Berlin: Act Two – Sights seen.

Being pretty inexperienced at travelling – apart from the odd foray into the Gold Coast – I have taken way too many pictures while I’ve been away. I’m going to spare you from all the hilarious things I photographed because they were “different, lol” and just get on with it.

Except this.


Anyway, over the five days I was there, I saw a lot and quite frankly, loved the place. Here are a few touristy things what I done.

The TV Tower.

So a lot of Berliners said that the TV Tower (or Berliner Fernsehturm) is a pretty overrated attraction. And look, I’m not going to lie, it wasn’t the thing I found most memorable, but I would’ve felt incomplete not taking at least a thousand photos of it.



I did however see it as a good reference point. If I was just wandering around Mitte exploring, and I could see it, I was generally not too far from home.

And if I couldn’t? I was lost. It was a useful reference point to be honest.

The Brandenburg Gate.


I actually wasn’t taking a picture of that guy, but here we go, a genuine tourist shot. The Brandenburg Gate/Brandenburger Tor/Brandy B is quite cool in real life. It took me a while to figure out how to get there, and this will cheer the Sydneysiders – because the trains to that S-Bahn station weren’t actually running that weekend. A little taste of the Bankstown line.

What you couldn’t see what how it was actually raining while I was trying to get this picture, and how after I took it the sky opened up. So my time there was limited, but still, great.

Not to make light of what is a very impressive structure, I couldn’t get the words of Dennis Denuto out of my head while I was standing in front of it.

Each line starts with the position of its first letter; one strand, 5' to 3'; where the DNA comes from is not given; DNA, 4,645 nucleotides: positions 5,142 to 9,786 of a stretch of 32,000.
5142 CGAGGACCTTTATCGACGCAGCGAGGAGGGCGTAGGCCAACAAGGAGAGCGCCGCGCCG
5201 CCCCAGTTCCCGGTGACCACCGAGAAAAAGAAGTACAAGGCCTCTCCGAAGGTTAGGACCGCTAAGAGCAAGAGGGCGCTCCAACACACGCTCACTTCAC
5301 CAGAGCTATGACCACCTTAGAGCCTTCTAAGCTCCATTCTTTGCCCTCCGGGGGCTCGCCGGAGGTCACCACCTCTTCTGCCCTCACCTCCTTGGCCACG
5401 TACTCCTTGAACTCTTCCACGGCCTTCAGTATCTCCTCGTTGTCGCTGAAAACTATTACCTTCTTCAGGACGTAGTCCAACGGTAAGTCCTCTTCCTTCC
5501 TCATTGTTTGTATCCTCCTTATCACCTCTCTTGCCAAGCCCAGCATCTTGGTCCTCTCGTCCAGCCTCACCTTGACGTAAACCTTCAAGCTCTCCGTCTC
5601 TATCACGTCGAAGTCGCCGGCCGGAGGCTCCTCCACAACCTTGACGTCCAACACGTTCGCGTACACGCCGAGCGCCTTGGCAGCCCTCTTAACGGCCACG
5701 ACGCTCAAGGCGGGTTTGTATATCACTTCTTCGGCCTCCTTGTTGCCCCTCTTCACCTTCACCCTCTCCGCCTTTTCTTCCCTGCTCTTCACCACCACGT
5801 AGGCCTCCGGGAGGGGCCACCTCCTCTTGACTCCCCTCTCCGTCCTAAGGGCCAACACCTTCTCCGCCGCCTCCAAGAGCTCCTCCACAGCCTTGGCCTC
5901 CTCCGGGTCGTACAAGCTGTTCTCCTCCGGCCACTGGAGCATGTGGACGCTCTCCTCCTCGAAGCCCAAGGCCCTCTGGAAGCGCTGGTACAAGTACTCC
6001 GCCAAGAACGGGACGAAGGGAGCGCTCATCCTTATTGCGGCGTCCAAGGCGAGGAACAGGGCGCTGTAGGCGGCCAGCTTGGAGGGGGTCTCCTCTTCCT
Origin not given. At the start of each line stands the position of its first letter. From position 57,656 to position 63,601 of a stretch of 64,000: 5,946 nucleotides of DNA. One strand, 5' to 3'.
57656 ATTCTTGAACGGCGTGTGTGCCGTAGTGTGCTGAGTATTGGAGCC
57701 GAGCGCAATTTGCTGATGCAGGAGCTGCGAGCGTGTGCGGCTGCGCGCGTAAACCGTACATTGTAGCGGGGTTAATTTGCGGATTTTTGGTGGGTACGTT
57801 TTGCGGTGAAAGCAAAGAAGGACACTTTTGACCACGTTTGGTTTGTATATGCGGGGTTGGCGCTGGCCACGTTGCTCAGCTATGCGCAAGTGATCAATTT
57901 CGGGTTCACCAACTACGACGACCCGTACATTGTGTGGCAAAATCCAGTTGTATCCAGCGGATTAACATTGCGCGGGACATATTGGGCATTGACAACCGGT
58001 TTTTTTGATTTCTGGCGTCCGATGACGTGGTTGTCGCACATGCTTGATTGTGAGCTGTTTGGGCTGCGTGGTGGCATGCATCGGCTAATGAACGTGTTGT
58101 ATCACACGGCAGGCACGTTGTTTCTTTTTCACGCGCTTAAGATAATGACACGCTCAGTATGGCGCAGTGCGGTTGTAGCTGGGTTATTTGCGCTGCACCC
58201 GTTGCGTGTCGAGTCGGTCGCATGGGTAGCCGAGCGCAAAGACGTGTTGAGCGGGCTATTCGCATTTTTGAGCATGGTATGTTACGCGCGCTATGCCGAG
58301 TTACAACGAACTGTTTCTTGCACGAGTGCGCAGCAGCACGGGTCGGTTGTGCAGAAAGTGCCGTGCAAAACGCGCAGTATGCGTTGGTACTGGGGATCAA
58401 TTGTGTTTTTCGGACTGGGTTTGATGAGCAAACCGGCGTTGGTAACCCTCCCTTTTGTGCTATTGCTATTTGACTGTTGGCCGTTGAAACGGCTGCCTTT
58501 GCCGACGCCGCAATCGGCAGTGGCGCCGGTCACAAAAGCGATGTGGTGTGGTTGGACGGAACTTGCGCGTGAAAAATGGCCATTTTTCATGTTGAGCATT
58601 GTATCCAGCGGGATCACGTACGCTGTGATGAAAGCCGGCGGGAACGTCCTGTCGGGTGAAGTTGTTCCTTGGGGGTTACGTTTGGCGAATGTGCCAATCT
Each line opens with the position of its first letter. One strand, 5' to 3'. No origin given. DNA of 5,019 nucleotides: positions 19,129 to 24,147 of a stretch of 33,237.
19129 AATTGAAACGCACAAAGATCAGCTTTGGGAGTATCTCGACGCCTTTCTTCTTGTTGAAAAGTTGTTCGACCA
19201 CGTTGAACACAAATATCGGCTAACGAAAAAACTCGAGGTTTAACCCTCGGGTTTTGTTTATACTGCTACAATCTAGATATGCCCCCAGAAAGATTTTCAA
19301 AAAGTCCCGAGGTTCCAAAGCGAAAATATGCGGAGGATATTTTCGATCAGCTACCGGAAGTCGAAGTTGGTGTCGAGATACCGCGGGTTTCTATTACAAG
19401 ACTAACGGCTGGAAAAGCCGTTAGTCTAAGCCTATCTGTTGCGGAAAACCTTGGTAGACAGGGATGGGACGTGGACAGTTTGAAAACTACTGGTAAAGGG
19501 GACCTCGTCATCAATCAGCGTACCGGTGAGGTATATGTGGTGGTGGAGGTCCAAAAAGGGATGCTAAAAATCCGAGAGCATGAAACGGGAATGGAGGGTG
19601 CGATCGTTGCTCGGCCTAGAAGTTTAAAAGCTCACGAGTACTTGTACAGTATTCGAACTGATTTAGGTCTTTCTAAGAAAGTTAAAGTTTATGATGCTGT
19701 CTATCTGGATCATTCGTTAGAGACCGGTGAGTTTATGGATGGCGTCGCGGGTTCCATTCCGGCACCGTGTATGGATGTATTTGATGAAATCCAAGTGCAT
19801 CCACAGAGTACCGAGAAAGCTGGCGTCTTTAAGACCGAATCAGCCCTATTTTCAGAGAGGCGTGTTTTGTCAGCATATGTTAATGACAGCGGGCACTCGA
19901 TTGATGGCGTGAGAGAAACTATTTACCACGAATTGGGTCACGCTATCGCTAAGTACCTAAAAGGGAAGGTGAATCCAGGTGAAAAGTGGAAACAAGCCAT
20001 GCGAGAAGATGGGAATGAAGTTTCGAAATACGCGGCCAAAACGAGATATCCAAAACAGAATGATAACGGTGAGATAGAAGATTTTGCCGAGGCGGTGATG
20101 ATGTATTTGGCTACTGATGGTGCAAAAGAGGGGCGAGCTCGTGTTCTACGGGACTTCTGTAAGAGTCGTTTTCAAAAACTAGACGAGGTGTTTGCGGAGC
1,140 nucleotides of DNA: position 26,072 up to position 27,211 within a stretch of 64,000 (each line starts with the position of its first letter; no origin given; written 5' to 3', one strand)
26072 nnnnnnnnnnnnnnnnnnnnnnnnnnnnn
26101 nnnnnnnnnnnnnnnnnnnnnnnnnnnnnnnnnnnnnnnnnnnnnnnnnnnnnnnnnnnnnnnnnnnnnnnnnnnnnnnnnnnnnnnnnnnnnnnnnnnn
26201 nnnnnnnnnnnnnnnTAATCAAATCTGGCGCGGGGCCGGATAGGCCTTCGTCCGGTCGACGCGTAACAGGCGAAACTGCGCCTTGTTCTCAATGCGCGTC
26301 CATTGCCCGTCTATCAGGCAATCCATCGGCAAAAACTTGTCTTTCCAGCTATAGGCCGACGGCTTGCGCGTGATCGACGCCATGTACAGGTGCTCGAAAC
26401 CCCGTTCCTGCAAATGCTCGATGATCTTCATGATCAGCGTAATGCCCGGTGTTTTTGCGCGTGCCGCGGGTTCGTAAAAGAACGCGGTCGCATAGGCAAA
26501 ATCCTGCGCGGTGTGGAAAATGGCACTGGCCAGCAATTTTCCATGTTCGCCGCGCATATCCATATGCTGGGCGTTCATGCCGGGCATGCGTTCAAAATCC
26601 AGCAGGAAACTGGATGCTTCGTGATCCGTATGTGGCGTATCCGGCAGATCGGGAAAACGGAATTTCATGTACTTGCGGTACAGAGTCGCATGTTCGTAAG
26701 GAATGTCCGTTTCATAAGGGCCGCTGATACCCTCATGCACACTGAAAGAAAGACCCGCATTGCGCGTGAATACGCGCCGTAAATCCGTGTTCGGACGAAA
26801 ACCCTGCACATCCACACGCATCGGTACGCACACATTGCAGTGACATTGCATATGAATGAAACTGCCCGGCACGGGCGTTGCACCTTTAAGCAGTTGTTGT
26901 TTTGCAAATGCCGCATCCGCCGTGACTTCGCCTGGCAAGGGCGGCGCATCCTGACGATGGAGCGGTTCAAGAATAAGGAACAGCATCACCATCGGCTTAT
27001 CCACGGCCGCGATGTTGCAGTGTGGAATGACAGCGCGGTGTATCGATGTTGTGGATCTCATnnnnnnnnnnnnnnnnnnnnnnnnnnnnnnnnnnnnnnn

Berlin. “It’s got a pretty good gate.”


Checkpoint Charlie.

Now this seems to be the spot to get to if you’re a tourist, and my my was it touristy.

We all know it. Or do we? Either way, Checkpoint Charlie was the crossing point between East and West Berlin during the Cold War. I did my duty, took a few pics and had a little look around but to be honest, you’d be surprised you’d actually found it. It’s been preserved in a sense, but not to the point where you’re not dodging real traffic to go and see it. The signs are also placed where you’d assume people would sorta just walk under them if they were on their way somewhere else.


That said, it was an interesting part of the world to find yourself in.

And this was a nice touch.


Tempelhof Park.

I was sent here on a mission from my pal Edith to check this place out. I got INCREDIBLY lost on the way, finding myself walking up and down this one street, WIFI-less and totally lost.

I did see this though. Doesn’t this Willy guy look like a barrel-o-laughs?


Anyway, eventually, after a mini-tantrum and a quick trip on the S-Bahn, I found myself at Tempelhof Park / Tempelhofer Feld.


It is incredible. It’s a huge, defunct airport that now invites people to ride bikes, run, walk, and look like total dickheads on those segue (I’ve seen them called Segways too) things. Historically, it was used as an airport in Berlin up until 2008, and it was also the site for big creepy Nazi rallies which it’s quite famous for.


Anyway, I like what they’ve done with it. I wandered around it for ages and felt like I’d walked nowhere, so I feel like a lap would probably take you a full 24-hours.


And with that, the third and final instalment of Berlin is on its way.



24 hours later.


Here I am. In a different country, about to head to another. It’s actually my last night in Berlin, and I’ve had an awesome time here. I’ve had the best Turkish food I’ve ever eaten, seen some pretty excellent stuff, and had some old German guy have a go at me. I think.

But first things first.

To the airport.

Having a night flight, I had the whole day to prepare. Which is lucky, since I’ve always been a procrastinator. It’s not my fault, I always get things done and where I need to be, it’s just how I work best.